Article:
Of the many calls, emails and letters we receive at Focus on the Family, those involving the tragic subject of spousal abuse are among the most heart-wrenching. They’re also inquiries that demand an unequivocal response with no room for misinterpretation.
I raise this issue today in light of the current controversy involving Southwestern Seminary President Dr. Paige Patterson. The former head of the Southern Baptist Convention, Dr. Patterson has been rightly credited with helping lead a conservative theological revolution within the denomination at a time when progressives were attempting to liberalize the understanding of Scripture.
But in late April, a recording of an audio clip from a conference in 2000 surfaced, and Dr. Patterson’s comments on a situation he dealt with involving domestic violence became a heated topic of conversation among Southern Baptists and beyond.
While equally committed Christians hold vastly different perspectives on exactly what should happen within the Southern Baptist Convention in this situation, I want to address how we advise women in violent home situations, as many pastors and those involved in ministry are being asked to explain where they stand on this crucial topic.
On this point, let me be clear: the attitude toward physical violence in marriage must always be one of zero tolerance. If a woman feels that she or her children are in potential danger, her primary concern should be safety – that’s the message Focus on the Family would give to her, and that’s the counsel we’d hope pastoral staff would offer, as well.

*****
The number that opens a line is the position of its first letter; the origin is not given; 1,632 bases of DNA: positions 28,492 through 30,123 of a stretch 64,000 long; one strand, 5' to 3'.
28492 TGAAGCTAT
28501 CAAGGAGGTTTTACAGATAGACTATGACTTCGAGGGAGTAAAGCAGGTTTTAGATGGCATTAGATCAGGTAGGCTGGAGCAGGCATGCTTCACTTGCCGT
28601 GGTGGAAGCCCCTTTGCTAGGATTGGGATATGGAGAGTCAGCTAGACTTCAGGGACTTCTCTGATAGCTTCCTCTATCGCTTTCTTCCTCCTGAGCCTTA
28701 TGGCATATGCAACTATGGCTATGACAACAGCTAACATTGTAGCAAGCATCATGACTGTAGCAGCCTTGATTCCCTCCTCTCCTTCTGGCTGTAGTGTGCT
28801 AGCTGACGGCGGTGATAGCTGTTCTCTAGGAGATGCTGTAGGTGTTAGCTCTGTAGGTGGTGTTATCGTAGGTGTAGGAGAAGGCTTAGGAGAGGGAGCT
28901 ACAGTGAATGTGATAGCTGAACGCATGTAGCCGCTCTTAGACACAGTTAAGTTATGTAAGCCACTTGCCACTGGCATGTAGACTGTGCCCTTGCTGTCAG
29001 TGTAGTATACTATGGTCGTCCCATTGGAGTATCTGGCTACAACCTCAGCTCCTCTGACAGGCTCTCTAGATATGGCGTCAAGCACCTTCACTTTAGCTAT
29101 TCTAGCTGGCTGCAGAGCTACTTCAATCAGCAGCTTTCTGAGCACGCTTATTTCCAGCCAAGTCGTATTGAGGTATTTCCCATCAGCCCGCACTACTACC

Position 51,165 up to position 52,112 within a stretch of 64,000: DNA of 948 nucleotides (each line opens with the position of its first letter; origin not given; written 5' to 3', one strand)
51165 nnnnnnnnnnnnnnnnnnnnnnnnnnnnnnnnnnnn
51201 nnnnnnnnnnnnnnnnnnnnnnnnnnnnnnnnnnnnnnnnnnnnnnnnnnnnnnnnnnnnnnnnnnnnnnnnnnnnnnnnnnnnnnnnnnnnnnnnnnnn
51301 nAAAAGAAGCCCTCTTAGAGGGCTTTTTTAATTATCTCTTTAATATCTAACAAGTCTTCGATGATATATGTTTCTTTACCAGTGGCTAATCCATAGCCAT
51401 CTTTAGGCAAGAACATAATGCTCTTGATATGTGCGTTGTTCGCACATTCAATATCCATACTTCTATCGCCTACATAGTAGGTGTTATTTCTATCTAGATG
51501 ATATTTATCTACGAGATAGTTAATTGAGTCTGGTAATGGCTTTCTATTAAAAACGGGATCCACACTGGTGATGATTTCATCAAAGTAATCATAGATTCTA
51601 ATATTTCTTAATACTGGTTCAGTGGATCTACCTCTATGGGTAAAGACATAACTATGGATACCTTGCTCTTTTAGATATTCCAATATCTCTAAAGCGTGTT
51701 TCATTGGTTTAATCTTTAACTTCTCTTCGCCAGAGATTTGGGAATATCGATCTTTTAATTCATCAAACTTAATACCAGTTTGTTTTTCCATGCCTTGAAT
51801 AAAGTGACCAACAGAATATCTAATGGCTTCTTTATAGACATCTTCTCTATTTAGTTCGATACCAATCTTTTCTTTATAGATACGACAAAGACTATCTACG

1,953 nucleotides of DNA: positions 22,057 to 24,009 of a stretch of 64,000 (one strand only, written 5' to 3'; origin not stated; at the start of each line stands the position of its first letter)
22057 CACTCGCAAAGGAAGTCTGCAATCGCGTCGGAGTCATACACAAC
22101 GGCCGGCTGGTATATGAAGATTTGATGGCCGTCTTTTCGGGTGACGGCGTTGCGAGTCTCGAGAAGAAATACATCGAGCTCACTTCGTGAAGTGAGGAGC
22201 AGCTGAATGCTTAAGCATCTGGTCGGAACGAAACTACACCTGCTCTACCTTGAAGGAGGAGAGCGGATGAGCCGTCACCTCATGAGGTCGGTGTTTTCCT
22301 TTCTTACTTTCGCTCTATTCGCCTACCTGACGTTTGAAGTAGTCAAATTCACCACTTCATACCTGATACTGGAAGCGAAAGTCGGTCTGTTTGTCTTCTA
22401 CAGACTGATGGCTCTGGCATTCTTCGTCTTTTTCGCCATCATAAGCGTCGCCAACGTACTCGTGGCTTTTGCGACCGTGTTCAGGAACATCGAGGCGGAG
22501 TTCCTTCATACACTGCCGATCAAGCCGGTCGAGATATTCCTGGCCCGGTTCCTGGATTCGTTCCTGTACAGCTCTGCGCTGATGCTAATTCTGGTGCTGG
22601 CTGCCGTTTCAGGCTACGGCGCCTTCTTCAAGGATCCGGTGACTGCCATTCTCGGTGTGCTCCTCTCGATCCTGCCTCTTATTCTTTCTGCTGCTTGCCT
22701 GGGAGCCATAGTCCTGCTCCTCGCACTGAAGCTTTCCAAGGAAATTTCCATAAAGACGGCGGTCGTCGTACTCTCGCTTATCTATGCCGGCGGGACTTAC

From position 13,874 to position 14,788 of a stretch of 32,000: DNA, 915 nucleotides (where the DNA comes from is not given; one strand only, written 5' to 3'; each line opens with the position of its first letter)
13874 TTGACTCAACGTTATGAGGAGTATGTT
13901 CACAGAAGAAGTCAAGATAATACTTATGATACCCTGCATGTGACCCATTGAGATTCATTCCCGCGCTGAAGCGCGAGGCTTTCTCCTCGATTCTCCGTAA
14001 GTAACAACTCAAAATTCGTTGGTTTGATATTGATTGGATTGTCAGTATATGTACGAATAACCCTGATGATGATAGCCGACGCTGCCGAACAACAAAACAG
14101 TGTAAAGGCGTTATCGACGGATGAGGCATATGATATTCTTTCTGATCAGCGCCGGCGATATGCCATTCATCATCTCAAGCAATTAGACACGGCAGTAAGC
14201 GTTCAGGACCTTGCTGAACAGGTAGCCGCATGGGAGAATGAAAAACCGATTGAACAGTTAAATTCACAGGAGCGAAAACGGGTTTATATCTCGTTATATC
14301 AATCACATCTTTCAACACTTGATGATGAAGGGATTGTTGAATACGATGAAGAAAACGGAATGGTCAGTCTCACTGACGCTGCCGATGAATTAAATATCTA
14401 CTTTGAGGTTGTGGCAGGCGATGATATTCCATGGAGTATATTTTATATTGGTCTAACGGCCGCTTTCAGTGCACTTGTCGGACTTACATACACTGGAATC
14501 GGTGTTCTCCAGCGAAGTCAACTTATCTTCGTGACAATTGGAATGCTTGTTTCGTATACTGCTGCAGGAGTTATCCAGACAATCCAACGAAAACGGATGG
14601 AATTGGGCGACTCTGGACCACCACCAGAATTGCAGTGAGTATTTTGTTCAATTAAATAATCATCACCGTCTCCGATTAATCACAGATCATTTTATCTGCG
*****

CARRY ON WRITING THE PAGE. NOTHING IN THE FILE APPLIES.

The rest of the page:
There’s more to be said, and I encourage you to read the entirety of a Q&A on our website that reflects our approach to questions we receive on the subject.
And if you or someone you love is in a situation where physical violence is present in the home (and there’s not an immediate, present danger where calling 911 is necessary), I invite you to call Focus on the Family’s counseling staff at 1-855-771-HELP (4357). Our licensed counselors have talked with women (and some men) facing abuse and are able to offer helpful, compassionate advice and clear next steps that many in these situations have followed.
The conversations launched as a result of Dr. Patterson’s remarks aren’t easy, but it’s vital we have them and that victims of domestic violence receive the level of care and concern they deserve when they turn to Christians for help.